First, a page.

No, this isn’t the real cast of the PBS drama ‘Downton Abbey.’ This is a promo photograph for an upcoming York County Heritage Trust tea, and those are staff and board members of that local history society.The backdrop is not the Downton Abbey in the British countryside, but the former Hahn Home at Springettsbury Avenue and South George Street (now Kuhner Associates Funeral Directors.) The group is wearing costumes courtesy of York Little Theatre. And they are posing for a photographer from Hayman Studio. Oh yes, this scene comes from York, Pa., not Yorkshire, England, from which York County takes its name. Also of interest: Former Hahn mansion: ‘I thought it would make the most spectacular funeral home’.
‘Downton Abbey’ shows how a fictional family intersects with world events.
So it fitting that the York County Heritage Trust ties an event to the hit show featuring programming on tea and a high tea.
Here’s the call for the tea, courtesy of the Trust’s FB page:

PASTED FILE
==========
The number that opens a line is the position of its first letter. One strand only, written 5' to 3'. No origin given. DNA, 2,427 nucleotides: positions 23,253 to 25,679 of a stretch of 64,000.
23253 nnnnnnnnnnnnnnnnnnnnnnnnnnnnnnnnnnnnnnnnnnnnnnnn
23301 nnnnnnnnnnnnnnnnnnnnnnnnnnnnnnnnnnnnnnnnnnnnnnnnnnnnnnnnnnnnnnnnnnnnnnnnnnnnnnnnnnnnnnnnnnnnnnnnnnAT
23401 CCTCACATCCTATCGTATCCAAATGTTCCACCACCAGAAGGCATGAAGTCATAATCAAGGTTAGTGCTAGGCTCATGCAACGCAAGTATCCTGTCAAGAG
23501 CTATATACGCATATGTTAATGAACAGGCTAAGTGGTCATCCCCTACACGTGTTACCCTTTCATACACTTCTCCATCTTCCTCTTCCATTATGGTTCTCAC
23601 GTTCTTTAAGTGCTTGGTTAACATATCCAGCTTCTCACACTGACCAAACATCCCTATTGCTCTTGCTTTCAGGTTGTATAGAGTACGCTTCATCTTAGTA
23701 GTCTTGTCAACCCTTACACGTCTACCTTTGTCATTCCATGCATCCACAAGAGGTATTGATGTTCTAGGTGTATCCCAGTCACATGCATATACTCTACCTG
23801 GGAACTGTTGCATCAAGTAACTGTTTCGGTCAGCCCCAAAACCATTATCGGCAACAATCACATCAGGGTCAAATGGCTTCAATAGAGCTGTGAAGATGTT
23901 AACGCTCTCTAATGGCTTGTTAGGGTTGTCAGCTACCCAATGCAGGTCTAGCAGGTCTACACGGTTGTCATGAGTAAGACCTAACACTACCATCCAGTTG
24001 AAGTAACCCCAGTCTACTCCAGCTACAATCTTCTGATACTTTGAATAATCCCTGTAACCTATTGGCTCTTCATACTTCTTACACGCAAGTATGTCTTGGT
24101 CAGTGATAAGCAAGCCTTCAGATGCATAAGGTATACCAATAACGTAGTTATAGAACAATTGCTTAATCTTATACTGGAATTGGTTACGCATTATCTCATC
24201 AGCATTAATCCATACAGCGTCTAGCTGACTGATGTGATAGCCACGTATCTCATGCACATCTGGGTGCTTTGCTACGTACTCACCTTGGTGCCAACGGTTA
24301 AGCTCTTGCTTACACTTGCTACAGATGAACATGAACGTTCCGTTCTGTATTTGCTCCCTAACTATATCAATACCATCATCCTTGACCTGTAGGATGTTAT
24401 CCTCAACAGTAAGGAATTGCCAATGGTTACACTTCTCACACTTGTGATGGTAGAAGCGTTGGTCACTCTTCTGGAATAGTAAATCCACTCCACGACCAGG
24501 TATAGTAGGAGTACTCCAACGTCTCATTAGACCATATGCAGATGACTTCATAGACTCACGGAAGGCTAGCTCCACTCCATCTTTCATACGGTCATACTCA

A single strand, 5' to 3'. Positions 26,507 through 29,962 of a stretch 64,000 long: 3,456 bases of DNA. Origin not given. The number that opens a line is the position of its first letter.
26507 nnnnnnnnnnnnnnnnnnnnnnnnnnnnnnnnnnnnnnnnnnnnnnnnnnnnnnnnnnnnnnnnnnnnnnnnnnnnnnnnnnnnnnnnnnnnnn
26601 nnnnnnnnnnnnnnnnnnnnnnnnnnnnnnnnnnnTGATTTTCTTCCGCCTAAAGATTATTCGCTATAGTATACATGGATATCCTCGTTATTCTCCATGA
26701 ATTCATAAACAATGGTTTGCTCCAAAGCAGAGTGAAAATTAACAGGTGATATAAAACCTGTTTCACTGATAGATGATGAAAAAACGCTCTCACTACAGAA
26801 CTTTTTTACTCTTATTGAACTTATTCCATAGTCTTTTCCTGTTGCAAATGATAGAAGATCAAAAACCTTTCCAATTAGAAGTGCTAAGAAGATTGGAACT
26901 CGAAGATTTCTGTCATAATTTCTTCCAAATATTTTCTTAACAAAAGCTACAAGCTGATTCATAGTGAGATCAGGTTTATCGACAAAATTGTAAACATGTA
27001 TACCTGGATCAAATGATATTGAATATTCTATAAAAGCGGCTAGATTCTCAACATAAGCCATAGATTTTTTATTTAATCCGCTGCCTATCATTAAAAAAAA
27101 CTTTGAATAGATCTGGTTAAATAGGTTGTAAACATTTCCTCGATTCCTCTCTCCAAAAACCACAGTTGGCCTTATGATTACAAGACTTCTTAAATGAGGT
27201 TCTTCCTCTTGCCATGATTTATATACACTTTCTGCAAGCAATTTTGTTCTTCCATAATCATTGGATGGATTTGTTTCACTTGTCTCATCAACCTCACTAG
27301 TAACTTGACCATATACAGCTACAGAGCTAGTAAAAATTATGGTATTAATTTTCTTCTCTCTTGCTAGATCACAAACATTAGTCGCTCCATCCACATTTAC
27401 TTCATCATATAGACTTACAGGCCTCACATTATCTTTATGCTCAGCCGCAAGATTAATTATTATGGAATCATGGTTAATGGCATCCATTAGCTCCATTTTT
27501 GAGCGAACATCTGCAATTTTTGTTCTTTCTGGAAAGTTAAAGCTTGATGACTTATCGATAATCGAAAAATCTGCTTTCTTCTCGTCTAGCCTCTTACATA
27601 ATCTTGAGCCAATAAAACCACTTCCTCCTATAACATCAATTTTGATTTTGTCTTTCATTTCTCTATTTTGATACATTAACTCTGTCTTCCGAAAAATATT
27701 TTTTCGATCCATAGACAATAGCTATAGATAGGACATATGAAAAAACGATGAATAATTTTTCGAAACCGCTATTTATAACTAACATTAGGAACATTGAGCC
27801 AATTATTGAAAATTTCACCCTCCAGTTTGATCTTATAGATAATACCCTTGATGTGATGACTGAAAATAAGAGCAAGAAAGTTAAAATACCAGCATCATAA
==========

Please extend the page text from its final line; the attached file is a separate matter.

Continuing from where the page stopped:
” Shut the front (castle) door! Here we are, tongues firmly planted in cheeks, posing as the Crawleys and friends (and servants) to promote Tea Tuesday at the Trust for Downton Friends & Fans, Tuesday, Feb. 19th, 5:30 – 7 p.m. at the Historical Society Museum! Tickets (sold in advance only) are $10 at http://
That’s not the only Trust entertainment event tied into history in February.
An event “Our Sights, Our Sounds: A Cultural Heritage Experience” will feature the music of Extremity as part of Black History Month observances on Feb. 9.
“The band will perform a combination of jazz, rhythm & blues, and blues,” a Trust release states. ” Throughout their set, band members will provide a commentary on the history of the music and songs they play.”
The evening will also feature York native Milton Ritter’s artwork. The artist will discuss his work at the event. (Details: www.yorkheritage.org.)
I wonder if Downton Abbey will ever intersect with the Jazz Age.
A highlight of York County Heritage Trust programming of black history themes cames in 2002 when Daisy Myers and George Leader addressed the 25th annual conference on Black History in Pennsylvania. The trust helped coordinate the conference. Leader was governor of Pennsylvania when the Myers family was harassed after moving into Levittown, Bucks County. Leader sent in the state police to protect the family and quell racial violence. Also of interest: Future Yorker Daisy Myers’ harassment in Levittown part of NYT mag article.
Check out these yorktownsquare.com posts with York County Heritage Trust tags.
And see all black history posts from the start.
*Photos courtesy York County Heritage Trust and York Daily Record/Sunday News